Working hard on not getting annoyed about things, today apart from my online struggles with her phones and money, was the obsession with household rubbish; every time I put something in the bin, out it comes - it must be recycled! I know it often can’t but no point to argue- still don’t always manage to bite my tongue and agree. Last week she dragged the bin back at 6 am on collection day to look for some bill she thought she had thrown in unpaid - didn’t find or remember what it was, but I knew I had checked everything going out carefully so was able to reassure her.
 

nitram

Registered User
Apr 6, 2011
22,665
0
North Manchester
If your mum requires a wheelchair you could get priority clearance through the boarding and arrival processes.

To make this more likely, or if she does not require a wheelchair, inform the airline that your mum has a disability that means she is likely to become distressed, the phrase to use is 'hidden disability' many airports provide an identifying lanyard,

Before hidden disability was a common phrase I used to get priority of myself and ambulatory wife by organising things in advance and then identifying myself as required.
 

AwayWithTheFairies

Registered User
Apr 21, 2021
141
0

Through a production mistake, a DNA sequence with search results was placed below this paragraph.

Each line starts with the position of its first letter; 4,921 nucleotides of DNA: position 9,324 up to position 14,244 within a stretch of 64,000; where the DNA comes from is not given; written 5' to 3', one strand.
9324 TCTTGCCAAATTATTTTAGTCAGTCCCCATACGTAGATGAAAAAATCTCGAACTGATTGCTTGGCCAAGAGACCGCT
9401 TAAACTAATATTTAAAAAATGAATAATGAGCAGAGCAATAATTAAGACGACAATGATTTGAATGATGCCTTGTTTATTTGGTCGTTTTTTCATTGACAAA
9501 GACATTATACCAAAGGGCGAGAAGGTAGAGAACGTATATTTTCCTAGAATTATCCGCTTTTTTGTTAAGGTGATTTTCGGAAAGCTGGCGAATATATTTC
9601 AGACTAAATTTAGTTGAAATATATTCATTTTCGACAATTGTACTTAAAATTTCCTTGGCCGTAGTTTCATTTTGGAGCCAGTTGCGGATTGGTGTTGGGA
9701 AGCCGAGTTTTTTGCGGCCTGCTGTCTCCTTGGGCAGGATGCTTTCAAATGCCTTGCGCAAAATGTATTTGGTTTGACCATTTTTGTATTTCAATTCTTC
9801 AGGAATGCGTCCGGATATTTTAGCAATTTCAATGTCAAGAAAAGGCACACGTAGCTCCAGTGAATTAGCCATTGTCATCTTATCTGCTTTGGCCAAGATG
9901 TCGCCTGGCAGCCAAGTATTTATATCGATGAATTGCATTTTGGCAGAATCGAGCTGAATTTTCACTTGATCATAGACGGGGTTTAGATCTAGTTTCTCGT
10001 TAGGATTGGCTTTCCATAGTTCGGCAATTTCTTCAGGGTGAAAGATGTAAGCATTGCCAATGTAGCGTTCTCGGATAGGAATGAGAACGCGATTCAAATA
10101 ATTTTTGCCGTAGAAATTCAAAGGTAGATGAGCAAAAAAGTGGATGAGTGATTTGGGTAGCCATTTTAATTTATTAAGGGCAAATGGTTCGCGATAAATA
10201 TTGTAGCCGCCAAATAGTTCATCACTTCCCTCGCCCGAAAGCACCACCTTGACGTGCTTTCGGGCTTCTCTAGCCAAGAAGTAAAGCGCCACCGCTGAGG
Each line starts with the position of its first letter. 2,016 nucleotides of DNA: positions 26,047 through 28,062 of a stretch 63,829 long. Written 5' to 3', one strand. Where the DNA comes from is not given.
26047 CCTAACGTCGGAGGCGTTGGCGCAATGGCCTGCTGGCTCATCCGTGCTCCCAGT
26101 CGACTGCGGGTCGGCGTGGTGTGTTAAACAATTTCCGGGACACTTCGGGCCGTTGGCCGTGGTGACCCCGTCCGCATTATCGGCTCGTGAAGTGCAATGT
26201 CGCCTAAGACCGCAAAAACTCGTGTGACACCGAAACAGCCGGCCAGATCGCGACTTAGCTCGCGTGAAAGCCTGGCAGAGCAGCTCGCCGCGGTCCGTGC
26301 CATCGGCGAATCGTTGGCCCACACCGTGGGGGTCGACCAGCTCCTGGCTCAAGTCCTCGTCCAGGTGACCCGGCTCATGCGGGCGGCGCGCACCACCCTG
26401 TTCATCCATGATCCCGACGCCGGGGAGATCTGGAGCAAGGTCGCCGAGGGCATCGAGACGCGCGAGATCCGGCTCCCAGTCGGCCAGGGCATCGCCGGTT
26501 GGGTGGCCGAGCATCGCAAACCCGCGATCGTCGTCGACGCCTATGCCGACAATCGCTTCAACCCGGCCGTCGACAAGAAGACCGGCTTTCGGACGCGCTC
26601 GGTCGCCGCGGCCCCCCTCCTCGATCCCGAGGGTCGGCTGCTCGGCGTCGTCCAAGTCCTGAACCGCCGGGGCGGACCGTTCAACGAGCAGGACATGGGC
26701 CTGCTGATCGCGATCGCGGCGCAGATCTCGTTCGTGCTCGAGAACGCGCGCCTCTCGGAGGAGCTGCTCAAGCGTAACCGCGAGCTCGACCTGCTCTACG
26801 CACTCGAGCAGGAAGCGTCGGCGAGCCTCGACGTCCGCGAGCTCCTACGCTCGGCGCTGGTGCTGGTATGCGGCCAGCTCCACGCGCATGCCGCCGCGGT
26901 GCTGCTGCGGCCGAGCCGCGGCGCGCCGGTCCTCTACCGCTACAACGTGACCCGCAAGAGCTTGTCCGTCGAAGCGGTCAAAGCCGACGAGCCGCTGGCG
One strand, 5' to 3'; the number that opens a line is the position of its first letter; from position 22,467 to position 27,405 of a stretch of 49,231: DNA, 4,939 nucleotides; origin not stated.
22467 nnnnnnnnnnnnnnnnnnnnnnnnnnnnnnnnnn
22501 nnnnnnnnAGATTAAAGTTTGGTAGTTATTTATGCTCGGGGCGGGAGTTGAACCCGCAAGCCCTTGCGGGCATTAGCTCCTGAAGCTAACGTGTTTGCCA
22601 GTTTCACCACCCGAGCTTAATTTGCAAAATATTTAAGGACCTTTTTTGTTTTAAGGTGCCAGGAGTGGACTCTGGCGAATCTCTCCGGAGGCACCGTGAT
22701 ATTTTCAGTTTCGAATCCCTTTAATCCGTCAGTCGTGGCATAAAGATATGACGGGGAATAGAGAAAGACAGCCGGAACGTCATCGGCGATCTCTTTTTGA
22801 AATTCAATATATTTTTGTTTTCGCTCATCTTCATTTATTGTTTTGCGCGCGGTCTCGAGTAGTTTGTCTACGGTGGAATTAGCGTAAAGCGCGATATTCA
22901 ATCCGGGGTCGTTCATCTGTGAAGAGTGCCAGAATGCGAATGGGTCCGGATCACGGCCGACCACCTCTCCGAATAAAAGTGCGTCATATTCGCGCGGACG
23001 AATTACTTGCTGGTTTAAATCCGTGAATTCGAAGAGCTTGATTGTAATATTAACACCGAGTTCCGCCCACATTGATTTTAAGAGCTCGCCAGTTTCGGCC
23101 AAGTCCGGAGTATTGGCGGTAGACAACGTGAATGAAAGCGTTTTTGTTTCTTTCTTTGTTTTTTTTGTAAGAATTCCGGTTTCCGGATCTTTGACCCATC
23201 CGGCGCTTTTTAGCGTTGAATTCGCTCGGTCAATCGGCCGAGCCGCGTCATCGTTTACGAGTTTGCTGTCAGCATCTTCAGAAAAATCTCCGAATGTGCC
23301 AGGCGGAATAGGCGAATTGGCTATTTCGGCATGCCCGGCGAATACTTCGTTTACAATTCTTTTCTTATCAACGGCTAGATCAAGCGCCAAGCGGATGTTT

Thanks @nitram ! It’s like a secret code world isn’t it? We had a couple of afternoon outings over the bank hol weekend, one was to an old tyme place where they have assembled lots of little old buildings of various types, shops, cabins, workplaces, train, from early settler days which is always interesting, and to our surprise we found it was running a fete with lots of activities for a modest entry fee. Mum was really chuffed with that chance discovery and talked about it several times later in the evening, and told her friend about it with a little prompting, on the phone today!! We listened to some local Native tribes singing and drumming, made a doll out of cattails and had an ice cream and some other chats with organizers, so it went down very well and made some memories for me at least. Today we tried to find a place for lunch but it was all either closed for Memorial Day or limited choice of noisy sports bars in our area, so finally we went outside which wasn’t great, a bit windy and very slow service due to being ignored a bit but staff run off feet as well so we didn’t blame them really. The food was nice enough. It’s very hard to get lunches which don’t involve large lumps of animals here but it’s very agricultural and I have got big-city uppity I guess! She still seemed very pleased and kept commenting afterwards what a nice outing it was. I think I need to take her out somewhere each afternoon to keep her mood up, even though I have to somehow fit in 8 hours work a day. Tomorrow’s excitement is a haircut for her, I didn’t go in last time and she was dissatisfied with the length, they were very rushed and even before she got so slow and indecisive, she wouldn’t stand up to them (but *I* will!).